Do you like Coca Cola or do you like Pepsi? Or to keep it Detroit, do you prefer Lafayette or American? Both get the job done as a cola or a coney island. And one isn’t night and day better than the other. It all comes down to personal preference. For Detroit Lions fans, that’s what it appeared to be regarding Aidan Hutchinson or Kayvon Thibodeaux, and who between the two they wanted the Lions to grab ––personal preference.
Like the two colas and coney islands, both players will be in the same conversation for a long time.
At least in Detroit, anyway.
Both were available to the Lions with the No. 2 overall pick in this year’s NFL Draft. The Lions ultimately decided on Hutchinson. It was the right pick in their eyes. Aaron Glenn’s remarks on Hutchinson solidified that. His leadership, his motor, abilities and intangibles led to the Lions taking him. Along with that, Hutchinson’s NEXT GEN athleticism scores were off the charts. Aidan Hutchinson fits the culture the Detroit Lions are trying to create.
But what about the city of Detroit’s culture? How does he fit in with there?
To be clear, it’s a blasphemous question to ask. Like, how dare someone question if Hutchinson fits it. However, when speaking to fans on social media from all backgrounds of life, something stood out to me. It’s something few people want to openly admit.
That’s there are multiple definitions of “Detroit culture” and depending on your background is how one can identify with each player’s fit.
Aidan Hutchinson is the hometown homie.
In Hutchinson’s case, he defines Motown’s “blue-collar” work ethic. He’s a grinder. From whistle to whistle, his players his heart out with the highest-motor of 2022 draftees at his position. And the city of Detroit loves nothing more than a hard-working player. It’s partly why the 2004 “Goin To’ Work” Detroit Pistons roster is still celebrated as such. Hutchinson is about business.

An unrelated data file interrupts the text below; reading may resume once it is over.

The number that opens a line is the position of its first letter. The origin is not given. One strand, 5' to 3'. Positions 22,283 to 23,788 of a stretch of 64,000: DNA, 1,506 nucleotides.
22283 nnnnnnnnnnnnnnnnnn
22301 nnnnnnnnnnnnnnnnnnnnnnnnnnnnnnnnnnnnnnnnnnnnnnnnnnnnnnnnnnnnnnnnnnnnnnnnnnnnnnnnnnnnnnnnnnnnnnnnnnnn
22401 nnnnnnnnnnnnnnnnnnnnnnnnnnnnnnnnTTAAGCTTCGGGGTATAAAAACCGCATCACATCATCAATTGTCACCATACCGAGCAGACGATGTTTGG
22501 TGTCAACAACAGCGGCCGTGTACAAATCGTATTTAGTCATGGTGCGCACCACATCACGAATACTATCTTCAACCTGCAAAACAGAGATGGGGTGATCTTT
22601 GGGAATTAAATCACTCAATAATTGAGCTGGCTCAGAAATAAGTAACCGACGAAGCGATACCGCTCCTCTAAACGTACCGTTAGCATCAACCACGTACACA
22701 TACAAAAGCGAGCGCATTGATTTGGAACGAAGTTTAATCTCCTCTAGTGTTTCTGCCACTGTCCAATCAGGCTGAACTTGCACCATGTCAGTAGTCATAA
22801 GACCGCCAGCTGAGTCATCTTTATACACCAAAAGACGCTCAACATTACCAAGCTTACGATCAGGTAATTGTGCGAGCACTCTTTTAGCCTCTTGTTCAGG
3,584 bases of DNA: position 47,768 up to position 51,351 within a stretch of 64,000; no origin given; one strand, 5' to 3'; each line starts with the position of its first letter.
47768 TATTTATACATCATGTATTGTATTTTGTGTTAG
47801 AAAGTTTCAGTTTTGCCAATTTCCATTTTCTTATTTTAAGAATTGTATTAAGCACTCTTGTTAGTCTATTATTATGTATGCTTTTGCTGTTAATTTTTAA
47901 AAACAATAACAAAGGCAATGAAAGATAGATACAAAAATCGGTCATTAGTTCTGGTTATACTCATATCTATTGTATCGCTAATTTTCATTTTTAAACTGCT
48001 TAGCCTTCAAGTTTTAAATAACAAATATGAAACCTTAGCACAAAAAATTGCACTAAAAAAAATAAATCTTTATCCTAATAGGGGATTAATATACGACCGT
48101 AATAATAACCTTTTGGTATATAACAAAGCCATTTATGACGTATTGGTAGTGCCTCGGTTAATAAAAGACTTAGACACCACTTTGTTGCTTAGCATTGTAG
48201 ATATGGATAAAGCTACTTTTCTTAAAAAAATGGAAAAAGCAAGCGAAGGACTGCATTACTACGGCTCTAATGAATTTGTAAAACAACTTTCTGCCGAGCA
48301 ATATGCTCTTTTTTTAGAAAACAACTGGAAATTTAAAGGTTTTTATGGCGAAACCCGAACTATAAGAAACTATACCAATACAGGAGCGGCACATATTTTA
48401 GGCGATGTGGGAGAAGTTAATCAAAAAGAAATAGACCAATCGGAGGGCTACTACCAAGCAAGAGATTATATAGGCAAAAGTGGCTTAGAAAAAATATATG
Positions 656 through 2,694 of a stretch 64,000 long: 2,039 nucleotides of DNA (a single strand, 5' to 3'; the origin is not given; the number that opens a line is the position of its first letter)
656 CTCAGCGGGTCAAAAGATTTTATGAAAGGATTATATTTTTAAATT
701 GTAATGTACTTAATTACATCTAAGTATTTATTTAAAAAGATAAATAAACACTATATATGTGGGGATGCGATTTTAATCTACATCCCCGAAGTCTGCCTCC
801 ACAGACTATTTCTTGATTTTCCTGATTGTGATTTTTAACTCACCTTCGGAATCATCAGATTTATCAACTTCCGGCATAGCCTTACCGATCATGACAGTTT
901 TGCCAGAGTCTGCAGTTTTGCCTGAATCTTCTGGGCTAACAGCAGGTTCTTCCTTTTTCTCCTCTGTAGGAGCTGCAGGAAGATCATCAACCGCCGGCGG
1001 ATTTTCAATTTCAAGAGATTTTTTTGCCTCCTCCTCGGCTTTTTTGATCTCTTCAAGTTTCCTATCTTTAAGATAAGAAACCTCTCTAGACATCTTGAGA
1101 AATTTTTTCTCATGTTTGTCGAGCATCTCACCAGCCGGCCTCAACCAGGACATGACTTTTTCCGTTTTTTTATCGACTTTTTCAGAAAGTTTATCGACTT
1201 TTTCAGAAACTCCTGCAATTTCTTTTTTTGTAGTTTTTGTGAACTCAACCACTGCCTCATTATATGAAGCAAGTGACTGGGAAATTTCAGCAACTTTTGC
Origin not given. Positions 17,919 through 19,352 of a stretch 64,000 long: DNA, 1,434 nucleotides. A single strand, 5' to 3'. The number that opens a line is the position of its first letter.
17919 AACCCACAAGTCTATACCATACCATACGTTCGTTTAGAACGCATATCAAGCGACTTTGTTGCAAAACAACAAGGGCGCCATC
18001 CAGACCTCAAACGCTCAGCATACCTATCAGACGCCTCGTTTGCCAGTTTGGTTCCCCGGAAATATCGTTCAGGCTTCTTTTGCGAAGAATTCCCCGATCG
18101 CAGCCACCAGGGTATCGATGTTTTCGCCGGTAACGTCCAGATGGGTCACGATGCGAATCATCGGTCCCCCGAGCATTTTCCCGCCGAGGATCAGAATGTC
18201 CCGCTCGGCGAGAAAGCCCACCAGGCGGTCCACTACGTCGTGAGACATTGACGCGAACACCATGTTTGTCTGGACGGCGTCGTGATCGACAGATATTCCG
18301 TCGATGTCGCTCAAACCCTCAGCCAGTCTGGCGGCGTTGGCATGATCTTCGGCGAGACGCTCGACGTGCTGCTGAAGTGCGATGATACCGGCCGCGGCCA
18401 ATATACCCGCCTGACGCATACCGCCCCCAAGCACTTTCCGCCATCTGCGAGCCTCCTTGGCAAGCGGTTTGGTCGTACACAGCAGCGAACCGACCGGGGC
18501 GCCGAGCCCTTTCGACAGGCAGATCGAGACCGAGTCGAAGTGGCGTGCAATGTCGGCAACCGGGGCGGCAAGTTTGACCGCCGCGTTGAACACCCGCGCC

Just look at his introductory presser.
With the Lions rebuilding, some fans wanted a guy like Hutchinson to be the face of the defense for years to come.
Oh yeah, Aidan Hutchinson has one more thing is his favor as a fit for Detroit culture, and that’s that he’s from Metro Detroit. He played high school football at Divine Child. And he played collegiately at Michigan. If any player in the draft (not named Sauce Gardner) knows the pulse of this city and its Metro area, it’s him. He’s lived through the Detroit Lions’ misery since a kid.
He knows what it was like growing up and suffering through the Lions’ 0-16 season. Hutchinson gets it.
Kayvon Thibodeaux is a guy you’d see doing the Blade Dance.
On the flipside, Kayvon Thibodeaux fit Detroit’s culture as well, but differently. Thibodeaux speaks with the tone of an educated Black man from the inner-city. Hell, he even dresses like it. By now, everyone has seen him rocking the iced out chains and the “white sticks” in interviews leading up to Detroit.
And for the unfamiliar, “white sticks” are a nickname for a pair of white Cartier buffalo horn sunglasses. Those glasses, in general, are a Detroit staple in the Black community. “He’s definitely a guy you’d think come from the East or West side of Detroit,” said former U of M star, Braylon Edwards. “He’s the type of cat you’d think would come from 7 Mile & Ryan based on how he dresses and his demeanor. He’d definitely be a Pershing-type cat.”
Kayvon Thibodeaux also plays with a larger-than-life swagger. He’s expressive, he’s loud, and he looks smooth when ripping through an offensive lineman and tackling opponents. And just like a guy from Detroit, he’s talking his fair share of “you know what” while punishing you.
When the 2022 NFL season starts, none of this will matter. It won’t matter what high school and college Hutchinson went to. And it won’t matter how many pairs of Buffs Thibodeaux owns. The only thing that matters is their on-field play.
Nevertheless, it’s worth acknowledging that part of the fanbases’ divide on both players had nothing to their skillset, but how “Detroit” they felt. At least from my conversations, anyway.
Follow Kory Woods on Twitter at KoryEWoods.